The Washington Post
When science turned AIDS several years ago from a fatal disease to a chronic illness that often can be managed with drugs, patients and doctors breathed a sigh of relief.
Now they have a new worry.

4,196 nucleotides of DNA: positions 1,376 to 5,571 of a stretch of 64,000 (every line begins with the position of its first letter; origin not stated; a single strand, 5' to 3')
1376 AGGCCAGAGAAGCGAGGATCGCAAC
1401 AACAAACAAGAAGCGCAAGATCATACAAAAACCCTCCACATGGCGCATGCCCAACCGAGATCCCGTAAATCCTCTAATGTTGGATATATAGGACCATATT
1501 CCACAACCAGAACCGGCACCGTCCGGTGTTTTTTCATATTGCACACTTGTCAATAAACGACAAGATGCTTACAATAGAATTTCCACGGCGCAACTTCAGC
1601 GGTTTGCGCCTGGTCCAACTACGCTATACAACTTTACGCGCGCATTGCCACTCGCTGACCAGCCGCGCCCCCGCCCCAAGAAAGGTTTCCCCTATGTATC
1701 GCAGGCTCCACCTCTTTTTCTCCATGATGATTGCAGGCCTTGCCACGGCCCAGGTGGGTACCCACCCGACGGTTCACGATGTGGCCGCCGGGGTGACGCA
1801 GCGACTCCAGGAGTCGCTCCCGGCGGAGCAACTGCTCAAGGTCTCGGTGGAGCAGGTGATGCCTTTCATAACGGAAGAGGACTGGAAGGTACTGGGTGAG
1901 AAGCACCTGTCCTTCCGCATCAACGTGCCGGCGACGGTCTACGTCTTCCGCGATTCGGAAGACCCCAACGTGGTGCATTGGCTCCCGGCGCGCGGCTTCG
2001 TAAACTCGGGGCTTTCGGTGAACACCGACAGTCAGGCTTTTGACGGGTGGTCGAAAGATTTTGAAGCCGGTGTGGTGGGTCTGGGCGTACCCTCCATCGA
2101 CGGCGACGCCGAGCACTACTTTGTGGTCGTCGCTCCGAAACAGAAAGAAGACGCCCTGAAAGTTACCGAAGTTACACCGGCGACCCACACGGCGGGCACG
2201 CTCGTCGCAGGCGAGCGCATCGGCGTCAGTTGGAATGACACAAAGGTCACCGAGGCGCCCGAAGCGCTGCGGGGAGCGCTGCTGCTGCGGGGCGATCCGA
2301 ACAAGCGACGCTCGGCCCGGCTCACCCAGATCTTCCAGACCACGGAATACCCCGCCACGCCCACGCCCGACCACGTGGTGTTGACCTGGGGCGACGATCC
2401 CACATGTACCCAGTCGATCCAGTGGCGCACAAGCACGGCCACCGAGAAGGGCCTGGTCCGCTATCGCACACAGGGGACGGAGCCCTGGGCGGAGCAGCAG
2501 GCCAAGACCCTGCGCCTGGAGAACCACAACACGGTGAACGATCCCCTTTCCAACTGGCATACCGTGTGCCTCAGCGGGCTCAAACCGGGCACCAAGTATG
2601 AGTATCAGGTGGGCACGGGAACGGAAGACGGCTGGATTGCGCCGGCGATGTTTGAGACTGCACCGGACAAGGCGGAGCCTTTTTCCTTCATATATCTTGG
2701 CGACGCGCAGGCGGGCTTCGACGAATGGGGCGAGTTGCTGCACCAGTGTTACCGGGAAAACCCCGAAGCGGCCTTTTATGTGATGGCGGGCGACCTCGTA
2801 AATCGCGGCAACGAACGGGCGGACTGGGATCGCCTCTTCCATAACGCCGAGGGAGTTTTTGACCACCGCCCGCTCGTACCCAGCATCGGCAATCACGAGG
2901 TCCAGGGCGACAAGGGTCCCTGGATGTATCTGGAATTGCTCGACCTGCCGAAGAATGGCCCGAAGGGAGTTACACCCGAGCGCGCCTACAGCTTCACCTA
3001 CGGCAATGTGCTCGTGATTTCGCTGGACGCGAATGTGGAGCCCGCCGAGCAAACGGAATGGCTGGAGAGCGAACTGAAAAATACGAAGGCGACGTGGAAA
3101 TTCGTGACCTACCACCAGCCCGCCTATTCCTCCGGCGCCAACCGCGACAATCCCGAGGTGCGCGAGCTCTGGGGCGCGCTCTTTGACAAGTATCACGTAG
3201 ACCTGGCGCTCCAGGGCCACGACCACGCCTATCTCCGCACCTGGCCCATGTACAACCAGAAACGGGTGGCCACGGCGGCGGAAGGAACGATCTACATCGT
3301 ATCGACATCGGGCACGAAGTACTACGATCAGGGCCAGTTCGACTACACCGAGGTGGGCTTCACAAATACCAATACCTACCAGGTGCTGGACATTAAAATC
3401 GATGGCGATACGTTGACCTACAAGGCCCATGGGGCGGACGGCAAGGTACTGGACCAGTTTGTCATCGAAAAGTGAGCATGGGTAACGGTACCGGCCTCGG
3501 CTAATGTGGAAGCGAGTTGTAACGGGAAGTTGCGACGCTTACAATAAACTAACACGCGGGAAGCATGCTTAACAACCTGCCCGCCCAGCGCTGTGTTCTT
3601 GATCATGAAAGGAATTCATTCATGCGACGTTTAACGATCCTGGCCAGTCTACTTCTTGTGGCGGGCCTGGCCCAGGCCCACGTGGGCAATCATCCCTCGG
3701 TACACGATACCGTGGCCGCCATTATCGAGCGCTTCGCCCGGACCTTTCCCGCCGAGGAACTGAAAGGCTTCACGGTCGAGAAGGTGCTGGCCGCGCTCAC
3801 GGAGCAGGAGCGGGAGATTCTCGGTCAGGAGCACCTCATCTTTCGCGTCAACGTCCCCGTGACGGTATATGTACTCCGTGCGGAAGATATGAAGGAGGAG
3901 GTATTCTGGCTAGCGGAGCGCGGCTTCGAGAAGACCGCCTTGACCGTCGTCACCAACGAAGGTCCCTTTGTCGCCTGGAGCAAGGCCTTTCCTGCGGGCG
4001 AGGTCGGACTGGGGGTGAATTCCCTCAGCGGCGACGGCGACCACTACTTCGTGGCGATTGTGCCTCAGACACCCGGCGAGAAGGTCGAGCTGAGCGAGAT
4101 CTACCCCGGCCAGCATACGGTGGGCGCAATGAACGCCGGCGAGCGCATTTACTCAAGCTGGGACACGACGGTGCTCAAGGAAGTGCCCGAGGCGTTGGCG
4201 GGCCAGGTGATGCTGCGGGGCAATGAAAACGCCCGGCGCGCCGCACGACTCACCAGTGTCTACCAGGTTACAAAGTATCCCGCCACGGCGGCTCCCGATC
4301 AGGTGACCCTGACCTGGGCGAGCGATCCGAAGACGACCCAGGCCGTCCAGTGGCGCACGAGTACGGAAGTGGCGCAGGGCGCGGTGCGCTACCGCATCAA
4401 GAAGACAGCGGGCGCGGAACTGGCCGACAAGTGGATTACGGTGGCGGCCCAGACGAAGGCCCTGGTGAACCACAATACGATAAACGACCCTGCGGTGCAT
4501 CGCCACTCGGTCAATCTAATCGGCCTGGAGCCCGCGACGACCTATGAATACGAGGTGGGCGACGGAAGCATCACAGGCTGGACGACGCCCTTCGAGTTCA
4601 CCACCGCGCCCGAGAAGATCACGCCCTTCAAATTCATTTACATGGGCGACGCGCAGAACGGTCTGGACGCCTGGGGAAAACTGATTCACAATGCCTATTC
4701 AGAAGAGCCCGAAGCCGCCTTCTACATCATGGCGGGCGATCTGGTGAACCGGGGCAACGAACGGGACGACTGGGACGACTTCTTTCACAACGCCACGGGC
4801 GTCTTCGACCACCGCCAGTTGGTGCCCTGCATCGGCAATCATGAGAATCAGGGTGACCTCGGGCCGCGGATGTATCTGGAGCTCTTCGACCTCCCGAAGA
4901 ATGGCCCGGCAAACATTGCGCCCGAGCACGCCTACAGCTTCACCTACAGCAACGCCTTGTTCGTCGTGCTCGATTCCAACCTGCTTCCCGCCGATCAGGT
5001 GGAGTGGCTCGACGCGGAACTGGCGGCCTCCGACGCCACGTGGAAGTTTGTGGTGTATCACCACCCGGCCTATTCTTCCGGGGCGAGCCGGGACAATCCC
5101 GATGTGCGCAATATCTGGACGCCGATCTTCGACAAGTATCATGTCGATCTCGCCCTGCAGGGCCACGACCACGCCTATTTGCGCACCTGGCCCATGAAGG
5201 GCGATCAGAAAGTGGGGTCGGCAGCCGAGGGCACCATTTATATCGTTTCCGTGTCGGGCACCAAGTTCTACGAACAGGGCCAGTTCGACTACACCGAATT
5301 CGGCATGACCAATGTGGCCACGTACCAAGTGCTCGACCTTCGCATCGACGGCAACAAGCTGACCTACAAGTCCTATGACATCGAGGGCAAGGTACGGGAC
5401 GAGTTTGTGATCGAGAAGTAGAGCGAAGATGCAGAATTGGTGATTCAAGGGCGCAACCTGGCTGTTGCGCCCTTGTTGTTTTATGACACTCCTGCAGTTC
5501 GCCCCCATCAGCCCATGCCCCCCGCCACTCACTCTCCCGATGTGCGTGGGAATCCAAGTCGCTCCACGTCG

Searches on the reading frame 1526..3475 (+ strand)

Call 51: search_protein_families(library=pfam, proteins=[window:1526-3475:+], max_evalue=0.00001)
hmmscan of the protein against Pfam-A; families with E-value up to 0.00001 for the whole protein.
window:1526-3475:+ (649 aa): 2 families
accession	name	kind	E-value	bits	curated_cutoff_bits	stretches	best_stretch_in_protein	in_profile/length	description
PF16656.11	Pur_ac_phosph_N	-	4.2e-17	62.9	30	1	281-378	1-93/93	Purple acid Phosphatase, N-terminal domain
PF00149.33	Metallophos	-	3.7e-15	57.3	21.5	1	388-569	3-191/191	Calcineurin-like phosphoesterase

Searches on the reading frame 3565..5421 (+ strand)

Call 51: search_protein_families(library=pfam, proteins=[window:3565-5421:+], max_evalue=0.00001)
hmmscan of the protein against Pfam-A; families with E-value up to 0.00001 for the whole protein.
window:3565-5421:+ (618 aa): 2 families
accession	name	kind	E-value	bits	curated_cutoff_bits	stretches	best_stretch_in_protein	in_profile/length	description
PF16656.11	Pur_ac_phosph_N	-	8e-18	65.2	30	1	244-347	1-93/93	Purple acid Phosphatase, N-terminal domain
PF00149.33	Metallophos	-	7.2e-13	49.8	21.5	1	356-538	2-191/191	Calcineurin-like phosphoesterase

As people live longer with the virus, they are becoming far more likely than the rest of the population to develop cancers that were not previously associated with AIDS, research has found. "We're seeing high rates of head and neck cancer, lung cancer, kidney cancer, liver cancer and anal cancer," said John F. Deeken, the director of head and neck oncology at Georgetown University Medical Center... read more